Classic fish and chips are a British institution but you may be surprised to learn that the original fish and chips can be traced back to 16th-century Jews who were fleeing the Portuguese Inquisition and found refuge in the British Isles.
Fish was important for Marranos, the crypto-Jews, forced to convert to Christianity during the Inquisition who ate fish on Fridays, when meat was forbidden by the Church, and also saving some to eat cold the next day at lunch to avoid cooking on Shabbat.
As the Jewish community began to flourish in England, it spurred a taste for its beloved fried, battered fish throughout the country.
According to Claudia Roden’s “The Book of Jewish Food,” Thomas Jefferson tried some on a trip to London and said he ate “fish in the Jewish fashion” during his visit.
The official pairing of fish and chips didn’t happen until later, and seems that once again it is credited to a young Jewish immigrant named Joseph Malin, who opened the first British fish and chip shop, in London in 1863. The shop was so successful it remained in business until the 1970s.
I use a thick white sea fish for this recipe; Atlantic fish are not available here fresh so I am using Sea Bream (דניס ים) The fillets are dipped in a flour batter that includes both dark beer , baking powder and sparkling water to ensures a light & crispy result. The chips are floury regular potatoes but sweet potatoes are also delicious . Use one pot to fry the chips, then the fish, then the chips again (for that crisp exterior and fluffy interior) to ensure both fish and chips are ready to eat at the same time.
For the Fish:
- 60 grams all-purpose flour (divided)
- 60 grams cornstarch
- 1 teaspoon baking powder
- Sea salt (to taste)
- 1 pinch black pepper (to taste)
- 1/3 cup dark beer (cold)
- 1/3 cup sparkling water (cold)
- 4 x 200-gram fish fillets (thick, white fish)
For the Chips:
- 1 kg potatoes (peeled)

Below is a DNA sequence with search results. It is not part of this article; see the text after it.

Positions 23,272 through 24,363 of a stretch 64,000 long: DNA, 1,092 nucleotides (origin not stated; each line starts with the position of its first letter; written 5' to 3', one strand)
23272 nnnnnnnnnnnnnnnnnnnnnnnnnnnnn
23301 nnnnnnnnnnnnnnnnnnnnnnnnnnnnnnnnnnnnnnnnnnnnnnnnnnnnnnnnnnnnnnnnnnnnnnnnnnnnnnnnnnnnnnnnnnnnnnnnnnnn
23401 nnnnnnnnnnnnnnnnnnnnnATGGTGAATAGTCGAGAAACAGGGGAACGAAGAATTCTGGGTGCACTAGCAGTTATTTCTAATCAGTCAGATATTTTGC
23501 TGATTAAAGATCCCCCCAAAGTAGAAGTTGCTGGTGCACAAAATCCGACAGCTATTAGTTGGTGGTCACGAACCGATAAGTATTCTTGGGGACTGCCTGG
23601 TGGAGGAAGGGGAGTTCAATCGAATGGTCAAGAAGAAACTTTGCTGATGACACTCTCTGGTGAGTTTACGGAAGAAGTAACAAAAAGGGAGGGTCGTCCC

- 1-liter vegetable oil for frying
Steps to Make It
- Set aside 2 tablespoons of flour. In a large bowl, mix the remaining flour with the cornstarch and baking powder. Season lightly with a tiny pinch of salt and pepper.
- Using a fork to whisk continuously, add the beer and the sparkling water to the flour mixture and continue mixing until a thick, smooth batter. Place the batter in the fridge to rest for between 30 minutes and 1 hour.
- Cut the potatoes into a little less than 1.5 cm -thick slices, then slice these into 1.5 cm-wide chips. Place the chips into a colander and rinse under cold running water.
- Put the washed chips into a pan of cold water. Bring to a gentle boil and simmer for 3 to 4 minutes.
- Drain carefully through then dry with paper towels. Keep in the fridge covered with paper towels until needed.
- Next, lay the fish fillets on a paper towel and pat dry. Season lightly with a little sea salt.
- Heat the oil to 177 Celsius in a deep-fat fryer or large, deep saucepan. Cook the chips a few handfuls at a time in the fat for about 2 minutes. Do not brown them. Once the chips are slightly cooked, remove them from the fat and drain. Keep to one side.
- Place the 2 tablespoons of flour reserved from the batter mix into a shallow bowl. Toss each fish fillet in the flour and shake off any excess.
- Dip into the batter, coating the entire fillet.
- Keep the oil temperature at 177c and carefully lower each fillet into the hot oil. Fry for approximately 8 minutes, or until the batter is crisp and golden, turning the fillets from time to time with a large slotted spoon.
- Once cooked, remove the fillets from the hot oil and drain on paper towels. Sprinkle with salt. Cover with greaseproof paper and keep hot.
- Heat the oil then cook the chips until golden and crisp, or about 5 minutes. Remove from the oil and drain. Season with salt.